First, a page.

Netanyahu to reinforce Egypt border with barricade, surveillance
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Israeli Prime Minister Benjamin Netanyahu on Sunday announced plans to build a barrier along the border with Egypt and install advanced surveillance equipment to keep out illegal migrants, militants and terrorists.
Israeli Prime Minister Benjamin Netanyahu approved plans on Sunday to erect a barrier along part of Israel’s border with Egypt and install advanced surveillance equipment to keep out illegal migrants and militants. The project will cost one billion shekels (186 million euros) and will take two years to complete.
“I took the decision to close Israel’s southern border to infiltrators and terrorists. This is a strategic decision to secure Israel’s Jewish and democratic character,” Netanyahu said in a statement.
Some regional experts, like FRANCE 24’s Jerusalem correspondent Annette Young, take Netanyahu’s claim at face value. Said Young, “In many cases [the current border] is nothing but barbed wire. It’s a very porous border and it’s been a sore point between Egyptians and Israelis.”
Egyptian police have stepped up efforts in recent months to control the border with Israel following an increase in human trafficking through Egypt. At least 17 migrants have been killed by Egyptian police since May.
What’s good for the goose is good for the gander
Some are sceptical, however, that either illegal immigrants or terrorists are what is motivating Netanyahu to make the bizarre move of building a wall between two sovereign nations that are not at war.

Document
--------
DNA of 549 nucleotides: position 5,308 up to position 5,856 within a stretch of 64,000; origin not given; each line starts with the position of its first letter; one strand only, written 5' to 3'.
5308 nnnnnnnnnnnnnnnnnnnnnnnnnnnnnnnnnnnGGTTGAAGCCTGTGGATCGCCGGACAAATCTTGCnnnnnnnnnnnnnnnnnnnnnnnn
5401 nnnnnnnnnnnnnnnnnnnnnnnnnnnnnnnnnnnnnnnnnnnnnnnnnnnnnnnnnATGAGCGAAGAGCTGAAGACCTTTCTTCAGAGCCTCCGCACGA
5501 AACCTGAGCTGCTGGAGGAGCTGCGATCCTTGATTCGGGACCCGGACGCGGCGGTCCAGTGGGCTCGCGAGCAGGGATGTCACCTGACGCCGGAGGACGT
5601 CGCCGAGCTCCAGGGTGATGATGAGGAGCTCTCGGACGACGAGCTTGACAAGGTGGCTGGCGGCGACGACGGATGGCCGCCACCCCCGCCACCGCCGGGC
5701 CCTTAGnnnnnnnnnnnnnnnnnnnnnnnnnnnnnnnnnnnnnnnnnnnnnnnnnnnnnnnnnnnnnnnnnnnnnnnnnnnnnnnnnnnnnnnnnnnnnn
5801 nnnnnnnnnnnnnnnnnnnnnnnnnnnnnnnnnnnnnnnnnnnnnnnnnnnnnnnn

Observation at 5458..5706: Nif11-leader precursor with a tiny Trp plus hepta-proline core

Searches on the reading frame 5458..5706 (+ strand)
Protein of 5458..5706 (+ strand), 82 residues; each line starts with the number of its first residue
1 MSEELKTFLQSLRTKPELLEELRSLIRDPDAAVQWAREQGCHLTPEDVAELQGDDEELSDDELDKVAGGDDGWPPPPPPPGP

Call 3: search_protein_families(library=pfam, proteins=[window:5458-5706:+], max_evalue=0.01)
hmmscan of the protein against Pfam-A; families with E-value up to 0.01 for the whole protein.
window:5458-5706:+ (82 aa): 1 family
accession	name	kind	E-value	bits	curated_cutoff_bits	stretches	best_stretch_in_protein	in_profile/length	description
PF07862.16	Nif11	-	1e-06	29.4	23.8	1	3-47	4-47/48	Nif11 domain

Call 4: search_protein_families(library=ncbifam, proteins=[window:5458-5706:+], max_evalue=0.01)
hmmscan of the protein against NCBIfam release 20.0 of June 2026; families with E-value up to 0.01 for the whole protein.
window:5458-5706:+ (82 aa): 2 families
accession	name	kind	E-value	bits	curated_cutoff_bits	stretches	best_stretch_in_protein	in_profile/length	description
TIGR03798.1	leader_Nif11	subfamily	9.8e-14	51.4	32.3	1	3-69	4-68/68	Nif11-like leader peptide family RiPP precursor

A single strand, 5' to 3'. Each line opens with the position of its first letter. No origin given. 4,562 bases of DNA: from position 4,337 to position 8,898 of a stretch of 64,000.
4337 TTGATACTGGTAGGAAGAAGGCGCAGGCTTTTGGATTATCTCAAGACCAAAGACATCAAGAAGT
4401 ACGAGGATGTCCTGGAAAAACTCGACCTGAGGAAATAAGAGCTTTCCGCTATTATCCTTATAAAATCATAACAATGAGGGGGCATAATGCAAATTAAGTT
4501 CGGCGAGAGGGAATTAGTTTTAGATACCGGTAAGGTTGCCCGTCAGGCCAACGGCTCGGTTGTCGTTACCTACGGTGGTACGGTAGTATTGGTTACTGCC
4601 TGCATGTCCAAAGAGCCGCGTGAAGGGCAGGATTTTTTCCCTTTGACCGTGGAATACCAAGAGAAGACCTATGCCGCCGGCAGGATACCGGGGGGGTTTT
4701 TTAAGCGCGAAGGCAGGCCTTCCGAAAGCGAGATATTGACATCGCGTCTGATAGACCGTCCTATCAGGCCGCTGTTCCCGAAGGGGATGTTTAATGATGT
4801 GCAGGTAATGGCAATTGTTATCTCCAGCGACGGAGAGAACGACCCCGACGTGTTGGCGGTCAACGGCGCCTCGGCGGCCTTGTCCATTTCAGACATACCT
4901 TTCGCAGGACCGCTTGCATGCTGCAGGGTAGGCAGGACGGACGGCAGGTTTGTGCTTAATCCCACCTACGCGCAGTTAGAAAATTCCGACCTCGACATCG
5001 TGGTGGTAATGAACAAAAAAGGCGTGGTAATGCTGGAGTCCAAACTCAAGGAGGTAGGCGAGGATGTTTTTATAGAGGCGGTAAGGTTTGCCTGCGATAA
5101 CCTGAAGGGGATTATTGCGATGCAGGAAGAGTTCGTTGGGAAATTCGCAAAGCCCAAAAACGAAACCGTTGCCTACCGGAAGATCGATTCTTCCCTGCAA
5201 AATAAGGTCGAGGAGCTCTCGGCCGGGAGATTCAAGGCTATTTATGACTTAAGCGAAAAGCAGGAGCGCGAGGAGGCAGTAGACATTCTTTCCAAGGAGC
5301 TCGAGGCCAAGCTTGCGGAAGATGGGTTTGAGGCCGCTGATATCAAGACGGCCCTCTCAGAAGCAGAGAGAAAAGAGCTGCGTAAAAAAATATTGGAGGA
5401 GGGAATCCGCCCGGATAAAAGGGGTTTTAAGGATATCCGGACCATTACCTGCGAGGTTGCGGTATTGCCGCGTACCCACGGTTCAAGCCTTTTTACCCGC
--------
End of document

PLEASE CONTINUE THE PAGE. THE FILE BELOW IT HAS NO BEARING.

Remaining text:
“It is surely a pretext,” said Gauthier Rybinski, FRANCE 24’s international affairs editor. “It’s a message to the world that what Egypt has the right to do, Israel also has the right to do.”
Rybinski refers to an underground barrier that Egypt is building along its border with the Gaza Strip to stem Palestinian arms smuggling through tunnels. “Netanyahu is taking advantage of the Egyptian metallic underground barriers to do the same, knowing that he cannot be criticised if Egypt is doing it too.”
Egyptian security sources in North Sinai told Reuters that Israel had not informed the Egyptian authorities of its plan.
One Egyptian security source said, also to Reuters, that the project was an internal Israeli matter “which Egypt has nothing to do with as long as the fence is built on Israeli soil”.
Egyptian foreign ministry spokesman Husam Zaki said the ministry would issue a statement on the plan on Monday.
The barrier will not be erected along the whole border, which is 266 km (166 miles) long.
Israel is also building a controversial barrier in and around the occupied West Bank. It says the razor-tipped fences and towering concrete walls are needed to stop suicide bombers from infiltrating its cities. Palestinians call it a land grab.
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